Capsicum annuum (65 days) Open-pollinated. Ever since we lost Berkop’s strain of Golden Greek, we’ve been on the hunt for a good pepperoncini: sweet but with a hint of heat. Eureka! These elongated 2–3" classically wrinkled peppers are perfectly suited for pickling either green or red. If you like your pickles a bit spicier, add a hotter pepper to the brining. Quite productive too: scores of fruit on compact plants a little over a foot tall. Fantastikós!②NEW!
3753 Greek Pepperoncini
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Days to full-color maturity are from transplanting date.
Capsicum comes from the Greek kapto which means ‘bite.’
Culture: Start indoors in March or April. Minimum germination soil temperature 60°, optimal range 68-95°. Set out in June. Very tender, will not tolerate frost, dislike wind, will not set fruit in cold or extremely hot temperatures or in drought conditions. Black plastic highly recommended. Row cover improves fruit set in windy spots. Pick first green peppers when they reach full size to increase total yield significantly. Green peppers, though edible, are not ripe. Peppers ripen to red, yellow, orange, etc.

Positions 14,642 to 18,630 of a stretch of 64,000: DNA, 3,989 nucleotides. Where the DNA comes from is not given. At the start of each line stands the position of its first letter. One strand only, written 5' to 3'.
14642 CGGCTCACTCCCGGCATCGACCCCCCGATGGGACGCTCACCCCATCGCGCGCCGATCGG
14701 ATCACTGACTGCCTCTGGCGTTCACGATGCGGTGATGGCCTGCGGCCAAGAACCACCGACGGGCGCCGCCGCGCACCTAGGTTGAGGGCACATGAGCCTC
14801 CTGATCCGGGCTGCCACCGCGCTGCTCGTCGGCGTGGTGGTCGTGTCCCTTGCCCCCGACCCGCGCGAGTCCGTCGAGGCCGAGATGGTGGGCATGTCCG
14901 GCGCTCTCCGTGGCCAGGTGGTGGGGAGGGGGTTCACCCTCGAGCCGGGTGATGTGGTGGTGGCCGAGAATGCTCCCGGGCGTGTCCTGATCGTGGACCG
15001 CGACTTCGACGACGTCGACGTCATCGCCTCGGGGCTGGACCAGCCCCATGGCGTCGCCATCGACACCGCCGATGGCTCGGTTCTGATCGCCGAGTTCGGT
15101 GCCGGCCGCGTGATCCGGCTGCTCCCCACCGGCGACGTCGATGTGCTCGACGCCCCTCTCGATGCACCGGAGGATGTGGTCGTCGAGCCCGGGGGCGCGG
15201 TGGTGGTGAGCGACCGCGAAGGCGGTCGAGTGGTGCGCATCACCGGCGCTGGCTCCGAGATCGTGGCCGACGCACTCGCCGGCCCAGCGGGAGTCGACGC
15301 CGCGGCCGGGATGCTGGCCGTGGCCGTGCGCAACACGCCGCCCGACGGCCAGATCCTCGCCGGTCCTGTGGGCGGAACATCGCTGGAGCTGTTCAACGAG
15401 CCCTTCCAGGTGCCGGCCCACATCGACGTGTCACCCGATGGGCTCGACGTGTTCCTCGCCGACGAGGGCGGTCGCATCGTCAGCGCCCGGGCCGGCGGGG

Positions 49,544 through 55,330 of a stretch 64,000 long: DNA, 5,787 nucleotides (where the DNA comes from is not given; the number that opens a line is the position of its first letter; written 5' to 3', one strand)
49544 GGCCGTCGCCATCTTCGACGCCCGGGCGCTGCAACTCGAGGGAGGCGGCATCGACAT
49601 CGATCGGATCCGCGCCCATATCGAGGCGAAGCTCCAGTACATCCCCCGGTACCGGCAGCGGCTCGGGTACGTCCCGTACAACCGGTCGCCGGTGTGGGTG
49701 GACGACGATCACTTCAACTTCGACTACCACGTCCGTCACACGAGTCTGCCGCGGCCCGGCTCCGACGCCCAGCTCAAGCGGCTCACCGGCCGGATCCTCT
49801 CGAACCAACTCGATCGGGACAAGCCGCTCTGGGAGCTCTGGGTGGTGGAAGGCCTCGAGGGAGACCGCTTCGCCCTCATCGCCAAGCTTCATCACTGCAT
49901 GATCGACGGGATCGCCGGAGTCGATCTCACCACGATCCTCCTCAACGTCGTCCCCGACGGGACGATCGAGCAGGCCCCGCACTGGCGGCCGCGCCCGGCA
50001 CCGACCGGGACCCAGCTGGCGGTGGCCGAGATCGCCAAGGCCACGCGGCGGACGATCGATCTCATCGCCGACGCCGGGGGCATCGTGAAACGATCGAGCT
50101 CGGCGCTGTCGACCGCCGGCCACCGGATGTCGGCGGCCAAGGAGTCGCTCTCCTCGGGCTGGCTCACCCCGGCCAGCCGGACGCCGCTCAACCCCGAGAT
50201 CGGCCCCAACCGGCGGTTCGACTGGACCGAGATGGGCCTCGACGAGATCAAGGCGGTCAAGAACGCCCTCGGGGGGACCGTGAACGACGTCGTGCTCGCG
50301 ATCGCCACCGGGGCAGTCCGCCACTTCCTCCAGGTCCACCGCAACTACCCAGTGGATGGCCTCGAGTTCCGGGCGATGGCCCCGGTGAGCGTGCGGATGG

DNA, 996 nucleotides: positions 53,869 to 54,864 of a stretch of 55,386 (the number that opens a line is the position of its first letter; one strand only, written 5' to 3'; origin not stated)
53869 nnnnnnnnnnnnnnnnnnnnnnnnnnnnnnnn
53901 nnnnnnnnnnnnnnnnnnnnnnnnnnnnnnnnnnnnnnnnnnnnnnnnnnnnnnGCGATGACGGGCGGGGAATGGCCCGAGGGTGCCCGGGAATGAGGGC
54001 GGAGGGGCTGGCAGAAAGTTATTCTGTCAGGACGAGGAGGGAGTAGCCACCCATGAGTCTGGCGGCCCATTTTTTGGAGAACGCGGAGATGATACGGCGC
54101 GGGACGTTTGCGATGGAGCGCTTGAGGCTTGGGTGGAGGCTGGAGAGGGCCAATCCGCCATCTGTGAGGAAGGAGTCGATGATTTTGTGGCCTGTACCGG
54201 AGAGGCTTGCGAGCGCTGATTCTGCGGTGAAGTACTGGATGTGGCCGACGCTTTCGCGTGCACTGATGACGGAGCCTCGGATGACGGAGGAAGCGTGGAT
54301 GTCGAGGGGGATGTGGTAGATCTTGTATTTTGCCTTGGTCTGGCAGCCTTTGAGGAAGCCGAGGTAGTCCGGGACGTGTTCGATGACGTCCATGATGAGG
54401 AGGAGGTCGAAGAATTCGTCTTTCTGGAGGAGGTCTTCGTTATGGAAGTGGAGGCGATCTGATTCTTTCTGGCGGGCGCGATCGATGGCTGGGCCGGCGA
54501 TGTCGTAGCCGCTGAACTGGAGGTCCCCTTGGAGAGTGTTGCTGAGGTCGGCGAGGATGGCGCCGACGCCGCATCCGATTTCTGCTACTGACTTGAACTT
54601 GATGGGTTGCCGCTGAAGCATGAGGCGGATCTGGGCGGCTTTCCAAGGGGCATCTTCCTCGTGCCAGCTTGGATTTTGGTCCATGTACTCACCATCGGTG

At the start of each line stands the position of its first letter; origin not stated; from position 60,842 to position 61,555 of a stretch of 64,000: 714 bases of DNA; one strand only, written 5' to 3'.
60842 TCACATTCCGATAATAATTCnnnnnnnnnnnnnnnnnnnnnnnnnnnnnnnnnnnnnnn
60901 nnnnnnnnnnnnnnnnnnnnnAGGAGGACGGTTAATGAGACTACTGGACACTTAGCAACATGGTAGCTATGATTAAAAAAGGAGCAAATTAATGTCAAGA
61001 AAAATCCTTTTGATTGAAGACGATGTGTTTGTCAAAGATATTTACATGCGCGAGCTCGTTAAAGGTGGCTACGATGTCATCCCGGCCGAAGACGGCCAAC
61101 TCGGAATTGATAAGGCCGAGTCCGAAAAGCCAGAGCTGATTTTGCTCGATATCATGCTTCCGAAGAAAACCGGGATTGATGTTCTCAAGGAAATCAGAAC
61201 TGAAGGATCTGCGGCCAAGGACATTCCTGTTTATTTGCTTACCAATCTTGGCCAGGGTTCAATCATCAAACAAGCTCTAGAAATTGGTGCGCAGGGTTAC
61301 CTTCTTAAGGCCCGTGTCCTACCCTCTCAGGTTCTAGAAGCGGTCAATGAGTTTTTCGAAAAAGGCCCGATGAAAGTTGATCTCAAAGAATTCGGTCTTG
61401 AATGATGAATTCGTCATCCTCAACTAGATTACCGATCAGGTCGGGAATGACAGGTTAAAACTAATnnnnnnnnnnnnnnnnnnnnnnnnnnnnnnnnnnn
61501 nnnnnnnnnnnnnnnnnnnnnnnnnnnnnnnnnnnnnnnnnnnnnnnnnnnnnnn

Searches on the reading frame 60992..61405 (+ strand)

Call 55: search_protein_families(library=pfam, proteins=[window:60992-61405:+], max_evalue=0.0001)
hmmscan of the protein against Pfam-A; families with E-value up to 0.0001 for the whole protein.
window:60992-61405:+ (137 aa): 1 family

Saving Seed: Saving pepper seed is easy! Remove core of the fully ripe pepper (usually red or orange) and dry on a coffee filter. When dry, rake seeds off the core with a butter knife. To ensure true-to-type seed, grow open- pollinated varieties and separate by 30 feet. Use only the first fruits for seed; allow only 3–4 fruits per plant to grow and remove all others. Fewer fruits = larger seeds = greater seed viability. Later fruits often have germination rates of only 60%.
BLS: Bacterial Leaf Spot
CMV: Cucumber Mosaic Virus
TMV: Tobacco Mosaic Virus
For the latest results of our germination tests, please see the germination page.